The Planet of the Apes Series: Rise of the Planet of the Apes (2011)
It’s famously said that if you pay peanuts, then you get monkeys. However, I’d like to note that if you pay lots of cash, and hire the right people then occasionally, just occasionally, you can end up with something really quite special. When Rise of the Planet of the Apes was announced my first thought was, to be honest, “fuck that”. Having considered it a bit, I then added “why bother” to that original thought. I honestly believed that Tim Burton’s abortion a few years ago killed Planet of the Apes as a viable 21st century concept. Furthermore, I am the sad sack that’s seen all of them and most of the TV series, and am thus well aware that most of the good Planet of the Apes ideas and imagery have already either passed into pop culture and become little more than a hackneyed footnote. This isn’t to forget for a second, though, that most of the Planet of the Apes films are actually garbage themselves, with the later ones such as Battle being particularly bad. Nevertheless, earlier this year, Droid pointed out the new international trailer for the new version of Rise and my interest in it went from positively subterranean to sky-high. Whoever cut that trailer did a first-rate job in generating interest in a property that most had written off.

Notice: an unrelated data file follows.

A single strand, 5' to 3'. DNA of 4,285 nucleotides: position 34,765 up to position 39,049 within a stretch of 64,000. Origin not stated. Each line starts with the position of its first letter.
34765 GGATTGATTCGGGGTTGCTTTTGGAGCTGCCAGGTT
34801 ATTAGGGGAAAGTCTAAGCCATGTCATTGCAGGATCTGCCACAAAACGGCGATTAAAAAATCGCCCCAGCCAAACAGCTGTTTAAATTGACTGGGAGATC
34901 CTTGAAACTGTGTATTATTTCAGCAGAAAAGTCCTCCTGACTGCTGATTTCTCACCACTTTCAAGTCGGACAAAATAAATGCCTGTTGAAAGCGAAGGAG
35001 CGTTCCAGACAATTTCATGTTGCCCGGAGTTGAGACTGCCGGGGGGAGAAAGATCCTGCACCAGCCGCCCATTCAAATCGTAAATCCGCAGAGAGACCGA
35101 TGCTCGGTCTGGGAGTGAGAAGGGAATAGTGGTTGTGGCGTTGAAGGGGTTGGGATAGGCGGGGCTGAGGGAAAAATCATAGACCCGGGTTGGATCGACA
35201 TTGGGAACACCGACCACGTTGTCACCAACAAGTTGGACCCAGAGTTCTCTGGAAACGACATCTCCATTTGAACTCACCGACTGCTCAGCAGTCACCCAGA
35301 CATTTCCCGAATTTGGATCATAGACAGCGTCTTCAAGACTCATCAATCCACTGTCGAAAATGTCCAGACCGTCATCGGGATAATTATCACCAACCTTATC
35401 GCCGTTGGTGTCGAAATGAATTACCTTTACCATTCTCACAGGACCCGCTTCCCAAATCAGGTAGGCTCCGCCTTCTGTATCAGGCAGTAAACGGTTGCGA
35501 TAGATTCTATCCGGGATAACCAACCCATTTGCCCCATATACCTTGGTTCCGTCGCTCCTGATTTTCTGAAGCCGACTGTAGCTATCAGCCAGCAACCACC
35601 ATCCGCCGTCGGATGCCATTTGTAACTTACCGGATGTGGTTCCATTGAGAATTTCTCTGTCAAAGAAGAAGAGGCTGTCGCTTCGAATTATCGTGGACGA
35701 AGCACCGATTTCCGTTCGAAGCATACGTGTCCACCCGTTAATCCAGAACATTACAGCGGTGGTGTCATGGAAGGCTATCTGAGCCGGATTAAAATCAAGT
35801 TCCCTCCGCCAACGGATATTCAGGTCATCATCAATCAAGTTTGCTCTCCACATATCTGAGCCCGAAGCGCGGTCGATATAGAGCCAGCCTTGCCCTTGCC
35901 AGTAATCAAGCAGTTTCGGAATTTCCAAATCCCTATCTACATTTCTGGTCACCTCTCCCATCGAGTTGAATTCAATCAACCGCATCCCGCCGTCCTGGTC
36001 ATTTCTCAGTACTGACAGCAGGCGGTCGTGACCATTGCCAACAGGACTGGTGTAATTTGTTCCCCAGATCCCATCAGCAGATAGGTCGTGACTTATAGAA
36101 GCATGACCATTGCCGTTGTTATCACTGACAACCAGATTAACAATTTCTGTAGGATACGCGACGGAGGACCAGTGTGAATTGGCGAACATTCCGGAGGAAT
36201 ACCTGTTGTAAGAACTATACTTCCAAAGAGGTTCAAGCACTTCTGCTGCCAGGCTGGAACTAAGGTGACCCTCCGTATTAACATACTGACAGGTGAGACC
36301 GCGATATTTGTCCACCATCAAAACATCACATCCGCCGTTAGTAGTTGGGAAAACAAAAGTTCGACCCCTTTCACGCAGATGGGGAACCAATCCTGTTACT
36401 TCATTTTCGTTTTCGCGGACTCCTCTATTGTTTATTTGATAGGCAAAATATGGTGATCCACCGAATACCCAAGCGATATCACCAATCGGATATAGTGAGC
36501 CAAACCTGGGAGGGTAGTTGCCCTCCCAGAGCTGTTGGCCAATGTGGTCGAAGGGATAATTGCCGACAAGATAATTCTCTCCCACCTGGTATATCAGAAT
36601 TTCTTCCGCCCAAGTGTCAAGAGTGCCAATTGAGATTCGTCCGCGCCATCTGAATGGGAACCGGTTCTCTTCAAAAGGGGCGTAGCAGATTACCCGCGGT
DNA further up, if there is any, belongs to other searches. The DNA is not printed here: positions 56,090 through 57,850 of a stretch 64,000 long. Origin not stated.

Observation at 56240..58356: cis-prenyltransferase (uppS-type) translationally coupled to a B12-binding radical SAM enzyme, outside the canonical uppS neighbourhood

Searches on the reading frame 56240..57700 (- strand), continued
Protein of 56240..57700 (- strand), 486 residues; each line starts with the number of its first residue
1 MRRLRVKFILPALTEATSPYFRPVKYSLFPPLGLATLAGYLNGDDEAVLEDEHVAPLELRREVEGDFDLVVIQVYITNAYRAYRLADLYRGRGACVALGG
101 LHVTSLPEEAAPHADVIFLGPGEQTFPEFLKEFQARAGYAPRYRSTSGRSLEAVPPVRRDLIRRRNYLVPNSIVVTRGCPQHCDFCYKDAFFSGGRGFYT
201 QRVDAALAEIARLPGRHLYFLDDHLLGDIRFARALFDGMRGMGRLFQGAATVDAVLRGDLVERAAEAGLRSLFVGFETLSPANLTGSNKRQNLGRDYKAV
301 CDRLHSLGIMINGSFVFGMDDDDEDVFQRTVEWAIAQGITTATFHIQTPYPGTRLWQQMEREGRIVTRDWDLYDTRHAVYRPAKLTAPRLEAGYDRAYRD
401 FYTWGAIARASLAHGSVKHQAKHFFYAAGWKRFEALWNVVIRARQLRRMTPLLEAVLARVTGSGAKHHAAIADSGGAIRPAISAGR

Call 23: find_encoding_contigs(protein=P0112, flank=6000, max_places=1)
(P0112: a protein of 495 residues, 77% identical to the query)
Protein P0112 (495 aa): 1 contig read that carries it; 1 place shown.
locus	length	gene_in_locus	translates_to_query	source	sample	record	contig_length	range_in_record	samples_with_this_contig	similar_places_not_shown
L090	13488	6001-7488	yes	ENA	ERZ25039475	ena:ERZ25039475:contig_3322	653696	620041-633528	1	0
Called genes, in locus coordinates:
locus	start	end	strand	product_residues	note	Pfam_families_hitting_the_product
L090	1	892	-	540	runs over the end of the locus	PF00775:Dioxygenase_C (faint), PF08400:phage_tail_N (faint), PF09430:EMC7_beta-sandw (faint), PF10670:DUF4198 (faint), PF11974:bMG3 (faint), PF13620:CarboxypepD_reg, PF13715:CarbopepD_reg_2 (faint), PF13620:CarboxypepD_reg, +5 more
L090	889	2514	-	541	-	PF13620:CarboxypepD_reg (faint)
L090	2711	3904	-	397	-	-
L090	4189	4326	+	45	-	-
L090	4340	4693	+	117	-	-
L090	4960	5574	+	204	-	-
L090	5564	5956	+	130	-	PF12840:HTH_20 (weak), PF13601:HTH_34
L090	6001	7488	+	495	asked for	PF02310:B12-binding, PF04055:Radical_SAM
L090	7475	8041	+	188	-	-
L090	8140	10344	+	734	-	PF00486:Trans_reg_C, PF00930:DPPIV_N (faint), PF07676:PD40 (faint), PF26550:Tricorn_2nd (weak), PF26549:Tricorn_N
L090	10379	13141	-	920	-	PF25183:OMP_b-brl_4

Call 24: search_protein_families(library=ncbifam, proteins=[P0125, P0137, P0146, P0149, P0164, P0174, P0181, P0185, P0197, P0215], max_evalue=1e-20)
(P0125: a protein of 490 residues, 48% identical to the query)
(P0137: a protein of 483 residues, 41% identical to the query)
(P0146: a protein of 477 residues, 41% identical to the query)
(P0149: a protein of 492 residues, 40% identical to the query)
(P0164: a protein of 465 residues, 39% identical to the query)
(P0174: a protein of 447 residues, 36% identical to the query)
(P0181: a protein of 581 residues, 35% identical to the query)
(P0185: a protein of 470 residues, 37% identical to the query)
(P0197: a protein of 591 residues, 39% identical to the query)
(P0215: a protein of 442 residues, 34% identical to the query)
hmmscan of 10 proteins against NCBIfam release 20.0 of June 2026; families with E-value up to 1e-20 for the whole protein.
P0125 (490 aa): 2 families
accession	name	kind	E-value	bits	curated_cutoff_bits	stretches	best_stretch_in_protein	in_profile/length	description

Then the reviews started coming in, and blow me down, they were mostly positive too. Word of mouth from learned scribes such as Jonah, and the malfunctioning trash can himself was also generally positive. Rise of the Planet of the Apes had now become a must-see film for me. Just not in 3D.
Everyone knows the score with Planet of the Apes. Basically, in a crazy mixed up future we will no longer spank the monkey, the monkey will spank us. Yes, I know that’s childish and is a quote from Kevin Smith, but never mind, I still think it’s funny. Various of the films in the 1970’s tried to inject heavy social commentary into the Planet of the Apes mix, and as the films deal with the nightmare that is Time Travel the chronology of Planet of the Apes is effectively circular. I’m just going to pretend that the 2001 remake doesn’t exist for a moment, but this is roughly the timeline of Planet of the Apes:
- Conquest of the Planet of the Apes (rebooted as Rise here), which deals with the Apes overthrowing their human masters
- Battle for the Planet of the Apes (a heinous sack of shit, but deals with the apes in command. It’s a cack handed attempt at an anti-racism screed and a pathetic failure on every conceivable level, but more of this later).
- Planet of the Apes (Charlton Heston, “You damned dirty ape”. Set in the far future where mankind has devolved and the apes run everything in a quasi-medieval theocracy).
- Beneath the Planet of the Apes– (the NASA rescue mission, mutant humans with Scottish complexions worship nuclear weaponry)
- Escape From the Planet of the Apes (After the end of Beneath, the three surviving Apes return to Earth in 1973. Events here lead directly to Conquest).